Minneapolis real estate and other Twin Cities area communities had a good year in 2012 and it is expected that the trend will continue in 2013 for home sellers
A few things are working in our favor here in Minnesota, as far as real estate sales are concerned.
First, Minnesota has a low unemployment rate. And we don’t just mean “relatively low,” as it’s hovering just above 5 percent right now.
Second, Minnesota, and in particular the Twin Cities area, has an incredible employment base. The state is home to huge corporations, small businesses, manufacturing, financial, creative, theaters, art. Being on the river, we even have longshoremen. Pretty much whatever you want to choose for a career, you can do here. This is leading to an influx in new residents needing housing.
Third, interest rates have been at historic lows. That means that people who qualify for a home loan are able to take advantage of incredibly low prices that might not always be around.
Fourth, thanks to the dwindling foreclosure rate and the three factors listed above, the inventory of homes for sale has gone down from 20,000 to just 14,000 available homes on the market in 2012.
The combination of forces...
Nationwide, it seems the housing market is heating up, just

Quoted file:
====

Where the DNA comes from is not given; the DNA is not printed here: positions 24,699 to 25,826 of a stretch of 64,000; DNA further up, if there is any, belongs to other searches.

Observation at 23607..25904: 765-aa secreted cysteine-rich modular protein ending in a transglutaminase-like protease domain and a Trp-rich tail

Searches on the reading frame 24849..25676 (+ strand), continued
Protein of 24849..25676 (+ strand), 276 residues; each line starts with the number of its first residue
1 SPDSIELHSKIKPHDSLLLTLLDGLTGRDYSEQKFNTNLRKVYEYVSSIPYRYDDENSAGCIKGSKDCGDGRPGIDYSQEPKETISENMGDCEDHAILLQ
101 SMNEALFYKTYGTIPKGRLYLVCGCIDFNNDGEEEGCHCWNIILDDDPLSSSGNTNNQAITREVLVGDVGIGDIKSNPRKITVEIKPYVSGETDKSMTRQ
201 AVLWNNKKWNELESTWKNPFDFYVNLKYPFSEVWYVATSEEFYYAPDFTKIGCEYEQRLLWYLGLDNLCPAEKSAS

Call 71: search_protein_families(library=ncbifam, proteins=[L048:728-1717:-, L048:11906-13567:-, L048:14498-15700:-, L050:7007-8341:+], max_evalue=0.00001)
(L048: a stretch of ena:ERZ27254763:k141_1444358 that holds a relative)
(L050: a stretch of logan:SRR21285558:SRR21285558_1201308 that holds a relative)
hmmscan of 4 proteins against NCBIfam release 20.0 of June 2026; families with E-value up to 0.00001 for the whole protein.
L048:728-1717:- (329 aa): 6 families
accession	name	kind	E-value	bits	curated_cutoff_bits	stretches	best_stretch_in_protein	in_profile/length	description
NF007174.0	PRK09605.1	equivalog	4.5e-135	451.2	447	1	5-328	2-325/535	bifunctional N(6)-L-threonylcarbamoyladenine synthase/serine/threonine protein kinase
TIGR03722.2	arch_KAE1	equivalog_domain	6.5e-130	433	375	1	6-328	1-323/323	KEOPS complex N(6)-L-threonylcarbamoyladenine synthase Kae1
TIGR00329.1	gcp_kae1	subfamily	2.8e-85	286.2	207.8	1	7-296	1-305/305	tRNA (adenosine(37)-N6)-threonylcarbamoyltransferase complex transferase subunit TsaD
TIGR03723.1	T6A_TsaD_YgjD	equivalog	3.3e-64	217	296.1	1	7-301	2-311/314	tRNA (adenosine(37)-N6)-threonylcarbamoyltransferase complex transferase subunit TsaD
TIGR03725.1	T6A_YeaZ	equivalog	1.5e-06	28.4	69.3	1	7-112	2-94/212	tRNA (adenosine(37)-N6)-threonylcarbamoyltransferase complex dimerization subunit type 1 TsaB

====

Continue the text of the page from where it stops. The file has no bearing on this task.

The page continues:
as it does nearly every Spring and Summer – including in the Twin Cities area.
Even with those seasons passed, the interest rates are still low with plenty of homes available on the Twin Cities real
estate market. That considered, more and more Minnesotans are pondering if they are ready to
buy a home yet. There are many things to consider, especially for those who may
be first time
Here are some questions and some possible answers to think
of if you are considering buying
planning to stay put? If the answer to this is no, you might want to
reconsider buying a home. If you think you are planning on stay in an area for
any less than 5 years, it may be worth it to really determine if buying a home
is right for you.
done your research? There is a lot of research associated with buying a
home. That includes what city or neighborhood might be best, where the real
Buying a home is now more affordable than it has been in the last twenty years.
That is, according to this CNN article. Due to declines in home prices and nearly record-low mortgage rates, the National Association of Home Builders/Wells Fargo Housing Opportunity Index now registers a record level of affordability.
According to the index, 75.9% of all new and existing homes sold during the three months ended Dec. 31 could have been comfortably purchased by families earning the national median income of $64,200.
That was the highest percentage recorded in the 20-year history of the index, and a sharp increase from just three months earlier when 72.9% of all homes sold were considered affordable.
The National Association of Realtors reported that in January, home prices fell to their lowest point in more than a decade, which has helped to lift the pace of home sales. The median home price in January fell 2% from December to $154,700. That's the lowest since November 2001, before the run-up in home prices that eventually crashed the market.
The pace of sales rose to the highest level since May of 2010. The seasonally-adjusted annual sales pace of 4.57 million homes was up a bit from the revised 4.38 million in December. The last time homes sold at that pace, buyers were rushing in order to qualify for the $8,000 homebuyer's tax credit as it was about to expire.